Autumn garden photography

Do you live in or near the Dandenong ranges? Autumn is my favourite season – still some warmth in the day, cooler nights, and with it changing colours in our trees and gardens. Truly a paradise in this area and I love it.

I am building a garden (botanic) portfolio and I invite you to have your garden photographed if you live in or near this beautiful region. For a limited time I have a special price offering to photograph your garden and give you a 20page photo book of your garden at the special price of $325.00.  What does this entail? Usually 2 visits – the first so I can meet you and get to know your garden, the second to do the photography of your garden at a mutually convenient time.

It can be a portion of your garden or an overview of the whole garden. Or perhaps you know someone you’d like to gift this to?  Make contact with me today via the contact page on this site. I look forward to hearing from you!


Photography in Olinda

Recently I had the privilege of photographing a garden in Olinda, Victoria, Australia. As the property is surrounded by tall mountain ash trees sunlight tends to arrive quite late in the morning, even in the warmer months.

Beautiful Hydrangea

Purple splash

Morning sun peeking through

Garden art

For more garden images visit my Gardens album at Flickr.

Meet Steve and the crew from our workshop

Delighted to see that Steve has shared some of our photos and about the workshop on his website.  We really did have a lovely 2 days – it went far too fast but I did learn a great deal once again. This is the second workshop I’ve done with Steve Parish and very different to the first one. And again, I learnt so many things.

He is very generous with his knowledge and sharing.  Everyone really did enjoy their time together.

This is a photo of the group (I’m 3rd from the right).


If you would like to see the photos that Steve has shared from each of the group please visit this page.

Wishing you’d come along too? Why not subscribe to Steve’s newsletter on the home page of his site and receive a free Photo Tips eBook as well?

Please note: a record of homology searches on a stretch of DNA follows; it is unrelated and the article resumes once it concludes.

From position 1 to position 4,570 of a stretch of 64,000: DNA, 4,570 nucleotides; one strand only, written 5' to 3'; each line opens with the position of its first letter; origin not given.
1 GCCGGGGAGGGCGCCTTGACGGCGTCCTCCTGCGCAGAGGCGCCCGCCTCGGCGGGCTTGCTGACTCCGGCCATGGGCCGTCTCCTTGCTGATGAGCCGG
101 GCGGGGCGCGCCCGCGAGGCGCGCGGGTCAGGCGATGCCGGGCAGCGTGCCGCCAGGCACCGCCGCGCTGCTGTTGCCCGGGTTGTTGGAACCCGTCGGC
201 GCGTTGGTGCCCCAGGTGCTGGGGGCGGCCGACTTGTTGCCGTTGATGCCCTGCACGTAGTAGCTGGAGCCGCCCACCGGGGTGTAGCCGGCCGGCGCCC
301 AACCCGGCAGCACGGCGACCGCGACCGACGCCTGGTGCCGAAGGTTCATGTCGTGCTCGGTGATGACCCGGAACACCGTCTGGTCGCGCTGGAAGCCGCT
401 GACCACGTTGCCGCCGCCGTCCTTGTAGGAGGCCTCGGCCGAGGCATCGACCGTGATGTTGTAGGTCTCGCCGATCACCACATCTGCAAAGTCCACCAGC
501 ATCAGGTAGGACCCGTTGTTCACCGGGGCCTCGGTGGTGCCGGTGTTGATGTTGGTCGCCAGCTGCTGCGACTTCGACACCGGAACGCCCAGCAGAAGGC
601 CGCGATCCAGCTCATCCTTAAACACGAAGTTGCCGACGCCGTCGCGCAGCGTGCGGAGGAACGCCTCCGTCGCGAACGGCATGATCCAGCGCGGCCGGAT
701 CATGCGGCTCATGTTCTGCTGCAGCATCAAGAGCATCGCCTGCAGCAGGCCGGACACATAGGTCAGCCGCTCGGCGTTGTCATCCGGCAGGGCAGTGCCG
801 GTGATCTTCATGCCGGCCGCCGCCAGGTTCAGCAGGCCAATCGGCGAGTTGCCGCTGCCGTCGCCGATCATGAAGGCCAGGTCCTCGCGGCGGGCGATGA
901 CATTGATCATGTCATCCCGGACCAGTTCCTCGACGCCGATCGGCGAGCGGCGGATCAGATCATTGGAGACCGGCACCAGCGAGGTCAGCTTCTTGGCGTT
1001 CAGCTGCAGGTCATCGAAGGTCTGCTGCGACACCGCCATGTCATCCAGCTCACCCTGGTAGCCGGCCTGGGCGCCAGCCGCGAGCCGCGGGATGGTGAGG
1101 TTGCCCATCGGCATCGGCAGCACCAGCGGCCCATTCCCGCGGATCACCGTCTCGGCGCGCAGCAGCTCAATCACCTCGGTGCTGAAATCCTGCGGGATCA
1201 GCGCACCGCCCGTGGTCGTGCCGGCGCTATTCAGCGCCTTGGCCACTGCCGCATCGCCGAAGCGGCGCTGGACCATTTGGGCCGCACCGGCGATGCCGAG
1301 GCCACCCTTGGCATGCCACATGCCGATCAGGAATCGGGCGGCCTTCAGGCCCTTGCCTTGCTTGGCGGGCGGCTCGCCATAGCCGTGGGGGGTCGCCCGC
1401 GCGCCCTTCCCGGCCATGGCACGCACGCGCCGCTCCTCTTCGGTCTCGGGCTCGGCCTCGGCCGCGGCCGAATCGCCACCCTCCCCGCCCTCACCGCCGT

Sunrise from my office window

Love working at home. I get to watch the sun rise through my office window each morning, see the birds in the garden and watch the foot and car traffic pass by.

This sunrise happened a few days ago. I grabbed my camera as quickly as I could to race outside and get a clear shot. Gorgeous, isn’t it?

Misty Sunrise in Selby

Living in the Dandenong Ranges

It is nearly 5 years since my husband and I shifted to the beautiful Dandenong Ranges.  We live in the lower part of the ranges, just above the foothills really, sitting at around 230m above sea level. Not high enough for snow, although that would be nice to see on occasion. But high enough to be clouded in at times and surrounded in a cloudy mist rain. We’re on the right side of the mountains (seaside) to collect a fair bit of rain each year. So far we’ve had 554mm (21.81in) of rain. I decided at the beginning of the year to keep a record of the rainfall here. I wasn’t sure if that was average or what for us but on checking Mt Dandenong (which is at the peak of the ranges and about 1/2 hour drive from us) it seems they average 1164mm a year, so we’re pretty much on track for this area I would say.

I love living in this area, surrounded by bushland and rainforest. Our own property has many deciduous trees on it, planted by past residents in years gone by. Some of our trees are over 50 years old, the eucalypts probably older. One of the things I don’t like is how gum trees just like to drop branches on windy or very wet days, but it seems our lily pilly trees like to do the same. And this weekend our very old willow tree out the back of house decided to do the same. A very, very large bough that took out the eucalypt right next to us. We can be thankful the house and the rainwater tank (spare for the summer) wasn’t damaged along with it.  We’re going to miss the shade they both provided each summer at the back of the house. Thought I’d share some images of our willow tree as it has been in the past.

In the summer

Under the willow tree

Heading into Spring

Willow Tree in flower

Close up – the willow does produce flowers and the bees love it.

260-366 Bees in the willow